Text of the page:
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Digital Marketing {The Ultimate Guide} by a Reno Digital Marketing Expert Part 4

Chapter 4: Pay-Per-Click (PPC) Marketing


If you are an online marketer, there are several ways that you can go about advertising your product or service. However, whether your product/service sell depends on the amount of traffic your website receives as a result of your marketing efforts. But not all that traffic might be relevant, with some visitors simply “stumbling” to the site without looking for it in specific searches.

One very effect means of ensuring you receive high volumes of relevant traffic is to use Pay-per-click (PPC) advertisements as part of a broader marketing strategy.


Pay-per-click (PPC), also called Cost-per-click (CPC), is an internet ad model that online marketers use to drive traffic to their websites (or other online presences – like Social Media account pages). The model is based on advertisers paying a platform, where their advertisements appear, a certain fee, either fixed or variable, based on the number of times platform visitors click those ads.

PPC is a strategy to drive prospective customers, who otherwise may not come to a website, to visit the site that pays the platform owner. It is an online marketing tool that, when paired with other traffic-driving strategies, such as Backlinking, can generate a fair number of additional visitors to a website.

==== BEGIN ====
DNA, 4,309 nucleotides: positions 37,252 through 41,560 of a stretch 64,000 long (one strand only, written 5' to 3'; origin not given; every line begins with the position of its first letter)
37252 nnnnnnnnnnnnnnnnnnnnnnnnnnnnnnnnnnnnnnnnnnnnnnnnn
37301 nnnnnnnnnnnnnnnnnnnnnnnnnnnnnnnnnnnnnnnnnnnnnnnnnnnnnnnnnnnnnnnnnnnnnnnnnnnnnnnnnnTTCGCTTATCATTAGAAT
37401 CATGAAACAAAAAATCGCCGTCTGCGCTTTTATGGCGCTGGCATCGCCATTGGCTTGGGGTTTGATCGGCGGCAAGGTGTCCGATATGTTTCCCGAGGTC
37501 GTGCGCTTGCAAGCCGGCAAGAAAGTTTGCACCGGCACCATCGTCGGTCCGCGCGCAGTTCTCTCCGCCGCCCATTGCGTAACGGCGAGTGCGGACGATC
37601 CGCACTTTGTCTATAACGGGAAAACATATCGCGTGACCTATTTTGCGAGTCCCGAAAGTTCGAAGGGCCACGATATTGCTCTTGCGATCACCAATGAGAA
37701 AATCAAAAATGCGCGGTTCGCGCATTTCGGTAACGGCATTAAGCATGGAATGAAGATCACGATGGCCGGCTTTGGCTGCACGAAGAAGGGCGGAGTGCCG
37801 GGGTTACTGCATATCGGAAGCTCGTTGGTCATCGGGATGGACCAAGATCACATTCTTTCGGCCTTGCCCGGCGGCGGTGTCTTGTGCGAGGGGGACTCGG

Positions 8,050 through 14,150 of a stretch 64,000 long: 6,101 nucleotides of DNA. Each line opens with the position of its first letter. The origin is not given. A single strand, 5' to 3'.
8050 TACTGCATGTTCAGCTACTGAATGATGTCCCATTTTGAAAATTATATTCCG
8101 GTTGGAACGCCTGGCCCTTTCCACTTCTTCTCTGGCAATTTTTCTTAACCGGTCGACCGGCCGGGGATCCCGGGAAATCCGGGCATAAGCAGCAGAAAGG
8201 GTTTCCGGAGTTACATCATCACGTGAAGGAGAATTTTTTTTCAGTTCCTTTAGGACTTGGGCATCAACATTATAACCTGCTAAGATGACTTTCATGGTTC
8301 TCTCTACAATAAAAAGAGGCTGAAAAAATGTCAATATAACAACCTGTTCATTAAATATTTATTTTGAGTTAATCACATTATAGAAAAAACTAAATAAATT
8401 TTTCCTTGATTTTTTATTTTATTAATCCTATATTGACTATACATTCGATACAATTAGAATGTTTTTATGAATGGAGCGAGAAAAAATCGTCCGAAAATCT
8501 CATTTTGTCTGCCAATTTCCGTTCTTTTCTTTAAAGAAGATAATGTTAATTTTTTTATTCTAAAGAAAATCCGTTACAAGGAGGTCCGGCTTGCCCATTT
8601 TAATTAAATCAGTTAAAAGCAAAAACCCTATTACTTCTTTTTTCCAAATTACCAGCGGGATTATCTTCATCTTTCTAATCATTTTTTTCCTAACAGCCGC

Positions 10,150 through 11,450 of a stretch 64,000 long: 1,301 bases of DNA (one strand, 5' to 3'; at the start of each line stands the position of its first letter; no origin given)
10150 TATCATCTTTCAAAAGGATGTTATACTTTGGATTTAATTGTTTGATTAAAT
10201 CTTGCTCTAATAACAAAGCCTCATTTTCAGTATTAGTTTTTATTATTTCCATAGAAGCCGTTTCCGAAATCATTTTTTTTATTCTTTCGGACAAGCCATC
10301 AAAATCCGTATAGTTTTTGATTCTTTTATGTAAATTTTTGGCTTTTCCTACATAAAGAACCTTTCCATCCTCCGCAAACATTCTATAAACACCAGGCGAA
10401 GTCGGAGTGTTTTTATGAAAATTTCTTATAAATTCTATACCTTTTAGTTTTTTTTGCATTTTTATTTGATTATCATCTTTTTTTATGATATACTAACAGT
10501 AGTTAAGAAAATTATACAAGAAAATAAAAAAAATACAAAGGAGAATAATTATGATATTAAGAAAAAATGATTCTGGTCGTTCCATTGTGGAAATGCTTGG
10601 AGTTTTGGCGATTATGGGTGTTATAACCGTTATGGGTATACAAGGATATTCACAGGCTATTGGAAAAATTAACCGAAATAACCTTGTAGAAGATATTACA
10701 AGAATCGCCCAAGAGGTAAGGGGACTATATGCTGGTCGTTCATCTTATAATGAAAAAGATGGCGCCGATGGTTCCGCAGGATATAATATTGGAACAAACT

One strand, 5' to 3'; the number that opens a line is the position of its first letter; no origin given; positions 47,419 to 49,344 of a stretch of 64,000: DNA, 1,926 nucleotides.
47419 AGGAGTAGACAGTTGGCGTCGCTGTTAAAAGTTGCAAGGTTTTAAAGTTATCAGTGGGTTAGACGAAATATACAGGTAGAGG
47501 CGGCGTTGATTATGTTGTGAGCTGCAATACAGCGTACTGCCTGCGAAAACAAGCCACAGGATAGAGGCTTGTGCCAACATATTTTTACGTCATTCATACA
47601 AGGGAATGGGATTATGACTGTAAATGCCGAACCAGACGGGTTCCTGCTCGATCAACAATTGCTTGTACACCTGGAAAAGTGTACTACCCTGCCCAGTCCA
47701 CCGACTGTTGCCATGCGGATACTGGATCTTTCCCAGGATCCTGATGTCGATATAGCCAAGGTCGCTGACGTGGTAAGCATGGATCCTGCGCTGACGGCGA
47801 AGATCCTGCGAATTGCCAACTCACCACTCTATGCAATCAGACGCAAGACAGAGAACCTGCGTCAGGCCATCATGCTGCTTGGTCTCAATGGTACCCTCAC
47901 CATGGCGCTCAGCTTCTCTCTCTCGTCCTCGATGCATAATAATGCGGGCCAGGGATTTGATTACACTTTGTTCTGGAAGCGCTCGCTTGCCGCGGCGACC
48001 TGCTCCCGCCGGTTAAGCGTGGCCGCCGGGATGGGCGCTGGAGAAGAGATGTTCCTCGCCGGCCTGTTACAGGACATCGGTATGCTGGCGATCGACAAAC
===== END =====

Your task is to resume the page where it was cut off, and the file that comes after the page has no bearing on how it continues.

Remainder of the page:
Advertisers (website operators or business owners) pay for advertisements hosted on a publisher’s platform (another website, or a search engine like Google, Yahoo, Bing, or social platforms like Facebook or Instagram).

Typically, these ads target specific keywords that are popular among those entering web queries for a niche. There usually is a bidding process involved, where the host sells the ad space to the highest bidder for a keyword.  Other PPC models may charge a flat rate without going through a bidding war.

reno-marketing-company reno-marketing-company

The above image shows a snippet of a SERP for the keyword “ford pickups Reno”. As you can see, the ads (as highlighted by red brackets) are likely to be the first entries that catch a query submitter’s attention. PPC campaigns may also include featured ads (as highlighted by blue brackets on the left). The other links (as highlighted by green brackets) appear below the ads, lower down or in less prominent places of the SERP real estate. As a result, searchers are more likely to click on PPC-driven links to explore the site further. PPC ads hosted through Google Ads, for instance, typically appear above a Search Engine Results Page (SERP) for a given keyword or key phrases. They may also appear to the left or right of, or below the SERP.



If your ad appears in the top few search results, or features in a prominent location of a SERP, your website is likely to receive more traffic. PPC is therefore a big traffic magnet for online marketers.

Advertisers use PPC, combined with other metrics such as Cost Per Impression (CPI) and Cost Per Order (CPO), to assess a websites’ cost effectiveness or profitability. More specifically, the rate at which surfers click on an ad (the click-through-rate – CRT) tells the advertiser (website owner) how effective a specific ad campaign was.